THE provincial treasury has called for bids from service providers to help manage its staff’s obesity.
When finance MEC Phumulo Masualle last year urged departments to “trim the fat”, tendering out an obesity management programme may not be what he had in mind.
But the terms of reference for the programme point out 40% of treasury employees are obese and 25% overweight. The successful bidder should “lower obesity associated health risks by helping employees lose excess body weight and maintain a new healthier body weight”.
The programme should focus on “gradual and sustained weight loss through a multidisciplinary approach of diet modification, exercise and behavioural therapy.”
Commentators yesterday acknowledged obesity was a major health issue but said outsourcing a solution was a bridge too far.
Head of monitoring and advocacy at watchdog organisation Public Service Accountability Monitor (PSAM) Jay Kruuse said the treasury should be setting an example for prudent spending.
“Provincial treasury has greater areas of priority.”
In their budget speeches, both national finance minister Pravin Gordhan and Masualle this year urged departments to redirect spending to priority programmes.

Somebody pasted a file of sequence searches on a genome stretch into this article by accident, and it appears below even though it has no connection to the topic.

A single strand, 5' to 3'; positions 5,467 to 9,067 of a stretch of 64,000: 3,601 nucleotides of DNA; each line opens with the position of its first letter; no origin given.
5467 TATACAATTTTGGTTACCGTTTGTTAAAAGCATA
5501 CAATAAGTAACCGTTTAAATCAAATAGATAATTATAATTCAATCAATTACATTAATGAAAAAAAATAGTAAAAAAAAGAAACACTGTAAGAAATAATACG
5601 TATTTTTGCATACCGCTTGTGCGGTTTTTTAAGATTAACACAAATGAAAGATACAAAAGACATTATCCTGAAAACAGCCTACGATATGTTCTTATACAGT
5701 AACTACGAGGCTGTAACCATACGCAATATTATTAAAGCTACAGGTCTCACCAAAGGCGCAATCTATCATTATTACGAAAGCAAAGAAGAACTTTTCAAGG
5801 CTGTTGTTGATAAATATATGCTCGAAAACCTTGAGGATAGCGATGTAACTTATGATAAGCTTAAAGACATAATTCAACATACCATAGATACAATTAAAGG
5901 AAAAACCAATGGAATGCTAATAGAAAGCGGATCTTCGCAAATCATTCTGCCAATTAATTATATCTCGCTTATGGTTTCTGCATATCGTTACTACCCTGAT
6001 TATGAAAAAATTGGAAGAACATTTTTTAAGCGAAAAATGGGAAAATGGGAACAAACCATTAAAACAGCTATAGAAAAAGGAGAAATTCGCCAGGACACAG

Masualle emphasised in his budget speech that the province needed to use its “remaining fiscal space with the utmost care”.
“Uncertainty affects everyone and requires prudence in the allocation and spending of our limited resources.”
DA legislature leader Bobby Stevenson said the treasury was trying to “buy the wrong solution” to the problem”.
“We already have wellness officers and they must assist in drawing up a programme. Every treasury staff member also has access to a medical aid that makes provision for assistance for obesity problems.”
He said for the Eastern Cape to have spent R8.5-billion on consultants in three years meant a “parallel civil service” was developing.
“We spend too much money on personnel and too little on service delivery.”
No comment was received from treasury spokeswoman Nosisa Sogayisa at the time of going to press, so it is not clear whether the tender has been awarded or how much it will cost taxpayers.
It is also not known how treasury will measure deliverables as per financial reporting requirements.